Trump's 'New Strategy' for Pakistan and Terrorism Not Working Yet, CIA Director Suggests

 A member of the Afghan Border Police (ABP) keeps watch during Operation Sahadi Mundi Wahool in Spin Boldak, Afghanistan, Oct. 29, 2010. (Credit: Alvaro Lupercio / Defense Imagery Management Operations Center)

A member of the Afghan Border Police (ABP) keeps watch during Operation Sahadi Mundi Wahool in Spin Boldak, Afghanistan, Oct. 29, 2010. (Credit: Alvaro Lupercio / Defense Imagery Management Operations Center)

President Donald Trump's aggressive "new strategy" to convince Pakistan to stop harboring terrorists has not worked so far, CIA Director Mike Pompeo suggested over the weekend.

Pompeo was seated next to former CIA Director Leon Panetta at the Reagan National Defense Forum Saturday when Panetta went on a lengthy diatribe against the Southwest Asian nation's purported duplicitious terrorism "policy" and its failure to listen to U.S. demands to shape up.

"Pakistan has always been a problem," said Panetta, who was at the spy agency's helm when U.S. forces killed Osama bin Laden in Pakistan in 2011. "On the one hand, yes, they don't like terrorism or the attacks from terrorists in their country. But at the same time, they don't mind using terrorists as leverage to deal with Afghanistan and to deal with India. That's the policy that they've been involved with."

"So Pakistan has always been a question mark," Panetta said.

Fox News anchor Bret Baier, who was moderating the discussion, then asked Pompeo if anything had changed "significantly" in recent months "on that front."

"Not yet," Pompeo said flatly, declining to elaborate and drawing belated laughter from the audience.

Pompeo's admission comes more than three months after Trump announced the U.S. was taking a stronger stance towards Pakistan, designed to dissuade the nation from harboring terrorists once and for all, as part of a broader strategy for Afghanistan:

We can no longer be silent about Pakistan's safe havens for terrorist organizations, the Taliban, and other groups that pose a threat to the region and beyond. Pakistan has much to gain from partnering with our effort in Afghanistan. It has much to lose by continuing to harbor criminals and terrorists. In the past, Pakistan has been a valued partner. Our militaries have worked together against common enemies. The Pakistani people have suffered greatly from terrorism and extremism. We recognize those contributions and those sacrifices.

But Pakistan has also sheltered the same organizations that try every single day to kill our people. We have been paying Pakistan billions and billions of dollars at the same time they're housing the very terrorists that we are fighting. But that will have to change. And that will change immediately. No partnership can survive a country's harboring of militants and terrorists who target U.S. servicemembers and officials. It's time for Pakistan to demonstrate its commitment to civilization, order and to peace.

Despite Trump's suggestion otherwise, past U.S. officials have not stayed silent on the issue and have called out the Pakistani government for its purported close links to terror groups. Panetta himself said in an interview in 2012 that he suspected someone in authority in Pakistan was aware that bin Laden had been hiding there for years. He said the U.S. did not warn the Pakistani government about the mission to kill the al Qaeda leader because U.S. officials feared the Pakistanis would warn him. In September 2011, then-Joint Chiefs of Staff Chairman Adm. Mike Mullen told lawmakers that an infamous Pakistan-based terror network was a "veritable arm" of a Pakistani intelligence service.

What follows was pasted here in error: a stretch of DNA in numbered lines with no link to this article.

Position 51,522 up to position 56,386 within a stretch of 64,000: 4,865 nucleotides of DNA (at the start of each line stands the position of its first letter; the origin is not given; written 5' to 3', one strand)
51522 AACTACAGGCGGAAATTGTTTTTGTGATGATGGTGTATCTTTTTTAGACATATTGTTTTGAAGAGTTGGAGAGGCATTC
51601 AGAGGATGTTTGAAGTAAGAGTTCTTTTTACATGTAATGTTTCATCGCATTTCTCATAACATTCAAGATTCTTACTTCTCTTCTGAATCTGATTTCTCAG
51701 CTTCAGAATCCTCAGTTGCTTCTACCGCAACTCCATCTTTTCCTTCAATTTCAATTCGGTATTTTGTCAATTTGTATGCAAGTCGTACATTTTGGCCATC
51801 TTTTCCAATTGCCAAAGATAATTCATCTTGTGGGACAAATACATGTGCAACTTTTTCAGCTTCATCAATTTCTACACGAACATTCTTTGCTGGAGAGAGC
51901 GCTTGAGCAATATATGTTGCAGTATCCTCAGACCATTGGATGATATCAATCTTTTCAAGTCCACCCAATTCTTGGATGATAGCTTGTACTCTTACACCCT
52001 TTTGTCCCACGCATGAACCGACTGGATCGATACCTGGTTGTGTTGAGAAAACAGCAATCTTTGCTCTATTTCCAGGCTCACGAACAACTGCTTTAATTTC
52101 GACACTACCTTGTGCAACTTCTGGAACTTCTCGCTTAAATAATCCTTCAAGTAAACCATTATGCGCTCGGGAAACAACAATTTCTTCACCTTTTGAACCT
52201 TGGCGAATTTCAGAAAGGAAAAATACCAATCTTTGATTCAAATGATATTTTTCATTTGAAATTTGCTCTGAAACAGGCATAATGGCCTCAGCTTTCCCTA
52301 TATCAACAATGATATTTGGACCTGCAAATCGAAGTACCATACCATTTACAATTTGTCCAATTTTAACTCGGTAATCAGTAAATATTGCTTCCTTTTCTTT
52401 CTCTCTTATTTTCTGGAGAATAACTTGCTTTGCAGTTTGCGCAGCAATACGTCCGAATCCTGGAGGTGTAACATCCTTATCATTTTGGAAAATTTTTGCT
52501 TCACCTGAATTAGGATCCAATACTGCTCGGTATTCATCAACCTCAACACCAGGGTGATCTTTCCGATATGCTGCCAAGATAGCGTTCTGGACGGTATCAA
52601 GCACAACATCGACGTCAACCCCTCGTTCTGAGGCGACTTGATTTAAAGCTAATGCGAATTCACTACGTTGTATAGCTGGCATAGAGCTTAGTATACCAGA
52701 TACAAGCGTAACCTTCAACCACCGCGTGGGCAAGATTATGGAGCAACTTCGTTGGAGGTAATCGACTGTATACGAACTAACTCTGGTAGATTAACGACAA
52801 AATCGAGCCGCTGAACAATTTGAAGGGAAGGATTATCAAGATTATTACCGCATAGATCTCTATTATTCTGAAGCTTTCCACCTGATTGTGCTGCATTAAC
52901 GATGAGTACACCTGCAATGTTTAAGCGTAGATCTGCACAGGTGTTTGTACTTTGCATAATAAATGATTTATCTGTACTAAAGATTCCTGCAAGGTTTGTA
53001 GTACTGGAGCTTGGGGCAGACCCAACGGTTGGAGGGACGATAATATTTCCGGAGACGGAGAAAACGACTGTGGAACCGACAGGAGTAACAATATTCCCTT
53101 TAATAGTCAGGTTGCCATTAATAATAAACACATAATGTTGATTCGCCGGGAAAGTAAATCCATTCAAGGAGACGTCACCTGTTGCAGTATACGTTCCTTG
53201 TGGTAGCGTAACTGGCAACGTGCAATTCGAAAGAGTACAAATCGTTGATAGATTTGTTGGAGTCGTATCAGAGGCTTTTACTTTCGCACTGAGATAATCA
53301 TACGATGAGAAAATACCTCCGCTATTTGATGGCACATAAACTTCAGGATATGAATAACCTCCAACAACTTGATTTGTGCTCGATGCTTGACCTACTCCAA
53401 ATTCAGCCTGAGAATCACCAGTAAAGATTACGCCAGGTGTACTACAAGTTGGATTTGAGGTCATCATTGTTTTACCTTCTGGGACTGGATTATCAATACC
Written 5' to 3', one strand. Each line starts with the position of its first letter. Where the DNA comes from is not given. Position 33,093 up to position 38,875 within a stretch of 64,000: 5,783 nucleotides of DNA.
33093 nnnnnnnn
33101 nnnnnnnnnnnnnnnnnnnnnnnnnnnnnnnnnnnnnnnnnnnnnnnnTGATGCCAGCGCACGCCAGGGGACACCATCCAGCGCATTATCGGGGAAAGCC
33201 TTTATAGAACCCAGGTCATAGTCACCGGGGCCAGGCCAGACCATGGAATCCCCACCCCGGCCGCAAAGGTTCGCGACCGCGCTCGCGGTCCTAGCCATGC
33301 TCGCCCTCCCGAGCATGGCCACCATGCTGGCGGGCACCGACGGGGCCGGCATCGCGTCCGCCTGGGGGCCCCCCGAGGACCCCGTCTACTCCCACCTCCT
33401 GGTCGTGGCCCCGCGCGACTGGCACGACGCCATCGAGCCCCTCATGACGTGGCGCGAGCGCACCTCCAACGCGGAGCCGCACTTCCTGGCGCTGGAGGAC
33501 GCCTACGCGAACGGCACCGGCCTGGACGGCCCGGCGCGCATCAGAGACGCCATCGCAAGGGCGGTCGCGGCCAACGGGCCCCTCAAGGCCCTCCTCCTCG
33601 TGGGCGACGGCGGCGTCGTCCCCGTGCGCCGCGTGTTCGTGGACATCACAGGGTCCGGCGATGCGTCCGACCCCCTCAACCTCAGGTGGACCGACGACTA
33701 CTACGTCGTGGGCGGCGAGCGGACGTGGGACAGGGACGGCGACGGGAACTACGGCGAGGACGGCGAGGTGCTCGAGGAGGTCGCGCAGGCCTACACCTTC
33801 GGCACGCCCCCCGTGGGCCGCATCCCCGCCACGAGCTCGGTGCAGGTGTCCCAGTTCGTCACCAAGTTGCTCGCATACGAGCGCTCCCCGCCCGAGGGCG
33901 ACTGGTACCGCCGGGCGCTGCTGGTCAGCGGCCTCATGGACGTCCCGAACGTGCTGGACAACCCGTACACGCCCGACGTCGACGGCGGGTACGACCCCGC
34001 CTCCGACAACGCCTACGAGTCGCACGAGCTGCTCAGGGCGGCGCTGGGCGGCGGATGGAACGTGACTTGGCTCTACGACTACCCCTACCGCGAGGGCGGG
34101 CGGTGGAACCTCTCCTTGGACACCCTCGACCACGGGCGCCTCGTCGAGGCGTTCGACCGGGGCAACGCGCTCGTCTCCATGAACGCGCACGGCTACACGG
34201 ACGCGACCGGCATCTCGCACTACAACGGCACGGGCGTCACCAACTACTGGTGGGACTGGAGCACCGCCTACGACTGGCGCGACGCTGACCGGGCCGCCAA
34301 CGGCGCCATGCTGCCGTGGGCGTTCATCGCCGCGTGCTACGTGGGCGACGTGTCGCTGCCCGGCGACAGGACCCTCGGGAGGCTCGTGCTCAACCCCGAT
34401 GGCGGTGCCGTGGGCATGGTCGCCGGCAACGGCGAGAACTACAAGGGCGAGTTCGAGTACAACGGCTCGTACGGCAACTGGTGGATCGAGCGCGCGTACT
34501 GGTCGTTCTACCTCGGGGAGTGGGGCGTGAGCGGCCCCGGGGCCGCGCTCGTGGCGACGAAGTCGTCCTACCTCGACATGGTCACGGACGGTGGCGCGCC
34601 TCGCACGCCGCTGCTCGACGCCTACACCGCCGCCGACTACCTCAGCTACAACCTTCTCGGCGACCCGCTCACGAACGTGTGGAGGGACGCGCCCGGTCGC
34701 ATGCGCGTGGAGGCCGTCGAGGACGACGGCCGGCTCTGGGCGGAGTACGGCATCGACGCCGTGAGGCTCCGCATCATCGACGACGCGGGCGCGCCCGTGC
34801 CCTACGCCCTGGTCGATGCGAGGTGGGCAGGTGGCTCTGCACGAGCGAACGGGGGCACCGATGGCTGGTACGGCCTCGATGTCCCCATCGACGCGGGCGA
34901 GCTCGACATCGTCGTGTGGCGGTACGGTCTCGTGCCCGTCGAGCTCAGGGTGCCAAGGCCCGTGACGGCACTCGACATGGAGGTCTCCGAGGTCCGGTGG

In the past, Pakistani officials have taken offense at the suggestion that the government does not take a strong stance against terrorism, much less that it's in league with terror groups. The officials point out that few nations have suffered more from terrorist attacks than Pakistan.

"So doubting our commitment as a nation and a country which itself is the biggest victim of terrorism in any way that we are not sincere or we have certain things up our sleeves is rather unfortunate," Rizwan Sheikh, a top Pakistani diplomat, said at the Aspen Security Forum in 2016 [PDF]. "And we basically need to get beyond this blame game and sit down, discuss these issues candidly with each other, and find solutions."

The issue of Pakistan's terror stance reemerged last late month when a Pakistani court ordered the full release of Hafiz Muhammad Saeed, an Islamist for whom the U.S. government is offering a $10 million reward. The U.S. government says Saeed is suspected of "masterminding" the 2008 terrorist attack in Mumbai, India in which a terror group Saeed founded killed 166 people including six Americans.

Trump recently dispatched Secretary of Defense James Mattis to Pakistan to speak with Pakistani Prime Minister Shahid Khaqan Abbasi about the issue of terrorism.

Before meeting with Mattis today, Abbasi told reporters that the "engagement is there" between the U.S. and Pakistan on the issue of terrorism and that the countries "need to movie forward," according to a local news report.

[Do you have a tip or question for Code and Dagger? Reach us at And if you like what you read and want to help keep the site running (kind of) smoothly, click here to learn how you can support the site. ]

Brother of CIA Contractor Killed in Benghazi: Keep Hunting

Go Inside an Underground KGB 'House of Horrors'